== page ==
While the so-called ‘meme stock’ trend has cooled down, the conditions exist for it to continue into the future.

- Quantitative Equity Analyst, Tom Shipp, LPL Financial Research

How should financial advisors address the meme stock phenomena with clients?

Masks. Remote workspaces. The disruption of routines. Binge-watching. The COVID-19 pandemic introduced change to the culture, but one trend that particularly impacted financial advisors and wealth management programs at financial institutions is meme stocks.

What is a meme stock?

According to Investopedia, a meme stock “refers to the shares of a company that have gained a cult-like following online and through social media platforms.” Within these platforms, the conversation can build hype around the stock and influence its price.

At the height of the pandemic, between baking bread and waiting for new TV episodes to drop, some individual investors on social media platforms caused stock prices of individual companies to surge for the short-term. This activity added more uncertainty to markets that were already volatile. In 2021, GameStop and AMC Entertainment garnered the meme-stock headlines, with dramatic fluctuations over a short period of time. Because social media conversations help spark these stock rallies, investors may have the opportunity to participate before the larger market catches on. Investors may also be using these non-mainstream channels to influence unsophisticated investors without necessarily disclosing their relationship to the stock (like their ownership stake) required for financial professionals.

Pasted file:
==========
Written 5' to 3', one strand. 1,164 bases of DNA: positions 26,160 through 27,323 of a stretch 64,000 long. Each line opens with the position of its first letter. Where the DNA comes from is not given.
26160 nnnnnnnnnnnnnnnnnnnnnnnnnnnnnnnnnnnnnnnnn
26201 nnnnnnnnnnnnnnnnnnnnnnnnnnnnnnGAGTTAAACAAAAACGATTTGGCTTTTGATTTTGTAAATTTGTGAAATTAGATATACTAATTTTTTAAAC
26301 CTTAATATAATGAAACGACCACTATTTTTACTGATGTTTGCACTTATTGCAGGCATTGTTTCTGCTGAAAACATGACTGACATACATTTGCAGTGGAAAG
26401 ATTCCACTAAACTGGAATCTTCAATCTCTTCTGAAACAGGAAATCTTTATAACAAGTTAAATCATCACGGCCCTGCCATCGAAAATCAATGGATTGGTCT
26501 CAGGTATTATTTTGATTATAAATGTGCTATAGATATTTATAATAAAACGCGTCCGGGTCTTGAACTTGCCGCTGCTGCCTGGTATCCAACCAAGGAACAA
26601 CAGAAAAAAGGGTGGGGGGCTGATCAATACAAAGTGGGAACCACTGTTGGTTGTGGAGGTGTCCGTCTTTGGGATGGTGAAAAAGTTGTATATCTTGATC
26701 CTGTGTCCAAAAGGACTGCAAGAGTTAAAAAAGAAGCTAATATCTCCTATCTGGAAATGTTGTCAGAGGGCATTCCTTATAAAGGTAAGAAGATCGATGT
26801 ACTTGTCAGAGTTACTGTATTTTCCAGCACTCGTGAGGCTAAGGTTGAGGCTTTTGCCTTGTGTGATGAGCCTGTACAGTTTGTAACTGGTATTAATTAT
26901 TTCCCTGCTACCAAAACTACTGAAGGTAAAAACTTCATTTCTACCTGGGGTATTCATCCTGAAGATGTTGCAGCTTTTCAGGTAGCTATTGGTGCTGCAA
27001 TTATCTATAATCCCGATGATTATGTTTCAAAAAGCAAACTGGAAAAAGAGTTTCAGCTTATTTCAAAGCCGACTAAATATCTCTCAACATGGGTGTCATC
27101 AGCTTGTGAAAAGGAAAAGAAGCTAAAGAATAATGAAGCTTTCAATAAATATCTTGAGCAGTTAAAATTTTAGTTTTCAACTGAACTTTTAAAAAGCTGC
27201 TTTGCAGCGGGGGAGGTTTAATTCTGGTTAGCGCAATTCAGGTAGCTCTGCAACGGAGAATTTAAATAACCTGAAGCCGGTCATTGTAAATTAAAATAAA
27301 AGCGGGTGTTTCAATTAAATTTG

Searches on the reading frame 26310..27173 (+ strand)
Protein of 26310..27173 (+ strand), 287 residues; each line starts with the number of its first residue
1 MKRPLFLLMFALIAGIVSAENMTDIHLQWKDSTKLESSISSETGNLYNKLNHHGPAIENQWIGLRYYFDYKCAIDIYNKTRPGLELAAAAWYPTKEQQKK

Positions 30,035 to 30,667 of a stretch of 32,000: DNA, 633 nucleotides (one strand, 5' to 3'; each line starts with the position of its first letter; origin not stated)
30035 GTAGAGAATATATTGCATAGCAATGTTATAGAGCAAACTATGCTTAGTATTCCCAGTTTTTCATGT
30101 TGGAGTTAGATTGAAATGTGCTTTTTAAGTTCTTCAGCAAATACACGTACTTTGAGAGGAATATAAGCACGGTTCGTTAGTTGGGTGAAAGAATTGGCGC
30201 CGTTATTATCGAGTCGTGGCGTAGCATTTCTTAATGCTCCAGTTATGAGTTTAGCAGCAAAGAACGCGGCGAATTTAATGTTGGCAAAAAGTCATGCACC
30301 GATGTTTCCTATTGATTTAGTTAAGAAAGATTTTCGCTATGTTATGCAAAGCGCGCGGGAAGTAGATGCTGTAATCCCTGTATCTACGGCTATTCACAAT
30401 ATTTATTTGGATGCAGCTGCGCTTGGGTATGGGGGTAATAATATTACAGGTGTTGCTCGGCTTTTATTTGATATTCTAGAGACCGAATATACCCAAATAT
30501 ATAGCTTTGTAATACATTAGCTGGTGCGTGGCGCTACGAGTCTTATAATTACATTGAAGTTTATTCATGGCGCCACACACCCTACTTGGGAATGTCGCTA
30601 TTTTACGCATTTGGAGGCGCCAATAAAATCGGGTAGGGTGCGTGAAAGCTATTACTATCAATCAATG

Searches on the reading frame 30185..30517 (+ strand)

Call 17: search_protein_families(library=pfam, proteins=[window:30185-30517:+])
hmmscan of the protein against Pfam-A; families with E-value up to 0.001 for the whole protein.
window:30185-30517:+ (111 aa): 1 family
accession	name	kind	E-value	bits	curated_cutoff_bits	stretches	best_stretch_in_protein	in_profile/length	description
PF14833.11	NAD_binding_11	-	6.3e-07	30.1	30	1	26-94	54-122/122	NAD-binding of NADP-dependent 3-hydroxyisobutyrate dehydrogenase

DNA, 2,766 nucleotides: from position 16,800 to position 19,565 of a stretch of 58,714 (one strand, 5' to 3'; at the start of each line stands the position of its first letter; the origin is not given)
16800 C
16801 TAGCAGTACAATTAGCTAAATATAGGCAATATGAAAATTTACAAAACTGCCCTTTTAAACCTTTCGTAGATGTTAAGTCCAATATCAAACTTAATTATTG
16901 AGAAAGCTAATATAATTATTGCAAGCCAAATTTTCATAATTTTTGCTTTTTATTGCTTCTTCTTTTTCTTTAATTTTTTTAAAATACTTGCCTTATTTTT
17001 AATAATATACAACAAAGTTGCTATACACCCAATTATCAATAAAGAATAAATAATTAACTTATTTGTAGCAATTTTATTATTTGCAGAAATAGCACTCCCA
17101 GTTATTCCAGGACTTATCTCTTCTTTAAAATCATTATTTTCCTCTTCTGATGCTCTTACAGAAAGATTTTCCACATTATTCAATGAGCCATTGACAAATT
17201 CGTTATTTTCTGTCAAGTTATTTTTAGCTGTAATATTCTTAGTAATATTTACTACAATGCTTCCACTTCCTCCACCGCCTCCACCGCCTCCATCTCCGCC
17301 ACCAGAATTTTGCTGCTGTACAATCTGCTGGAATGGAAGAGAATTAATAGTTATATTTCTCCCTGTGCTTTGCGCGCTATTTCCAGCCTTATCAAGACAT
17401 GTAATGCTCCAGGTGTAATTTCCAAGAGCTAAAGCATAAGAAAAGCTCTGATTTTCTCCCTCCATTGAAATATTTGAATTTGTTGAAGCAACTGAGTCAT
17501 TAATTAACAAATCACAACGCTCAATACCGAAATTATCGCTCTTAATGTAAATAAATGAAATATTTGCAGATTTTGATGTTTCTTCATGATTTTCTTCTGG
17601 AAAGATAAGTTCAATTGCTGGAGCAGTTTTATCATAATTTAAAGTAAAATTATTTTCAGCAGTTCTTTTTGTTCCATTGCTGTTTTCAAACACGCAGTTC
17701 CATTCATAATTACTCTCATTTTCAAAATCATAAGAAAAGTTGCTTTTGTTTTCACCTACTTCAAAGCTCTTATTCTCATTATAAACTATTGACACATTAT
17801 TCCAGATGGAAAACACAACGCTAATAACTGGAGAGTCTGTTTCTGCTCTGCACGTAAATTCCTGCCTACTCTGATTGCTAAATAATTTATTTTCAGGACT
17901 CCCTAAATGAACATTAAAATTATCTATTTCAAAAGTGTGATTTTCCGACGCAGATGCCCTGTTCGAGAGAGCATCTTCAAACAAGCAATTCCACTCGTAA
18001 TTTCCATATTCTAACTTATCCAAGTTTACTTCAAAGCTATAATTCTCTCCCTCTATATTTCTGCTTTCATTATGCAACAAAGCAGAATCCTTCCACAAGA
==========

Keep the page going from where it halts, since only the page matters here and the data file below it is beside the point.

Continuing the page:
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Quantitative Research from Bloomberg Intelligence found that a basket of stocks that had high “meme stock” characteristics underperformed a basket of stocks with low “meme stock” characteristics, as well as the overall equity market, since 2010. The basket of “meme” stocks in the analysis had cumulative returns of ~11% in the study period, compared to ~355% for stocks with low “meme” stocks characteristics, and ~275% for the US equity market, measured by the Russell 3000 index. See the chart above. The analysis combined two characteristics to define the “meme factor”: near-term trading volume, measured by 20-day volume, and short-interest, or the % of a stock’s traded shares that have been sold short.

The result is, while exciting and fun for some, meme stock prices are unpredictable and are not always traded on traditional investment fundamentals, so gains can quickly turn into losses.

Are meme stocks here to stay?

The top meme stocks in 2022 included Bed Bath and Beyond, Blackberry, and Nokia*. While those meme stock rallies may not have been as big as those involving GameStop or AMC, meme stock activity does seem to be part of the market. But are they here to stay? As more people return to the office and their routines and have less time online, will the meme stock trend disappear?

“While the so-called ‘meme stock’ trend has cooled down, the conditions exist for it to continue into the future,” said Tom Shipp, quantitative equity analyst with LPL Financial Research. “From an investment perspective, our view is that speculative investments do not belong in a long term, goals-based investment portfolio.” 

Follow the market-related trends and insights that help inform the strategies you create for your clients’ financial goals with the in-house team at LPL Research.

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*What Are Meme Stocks, The Motley Fool, July 7, 2022


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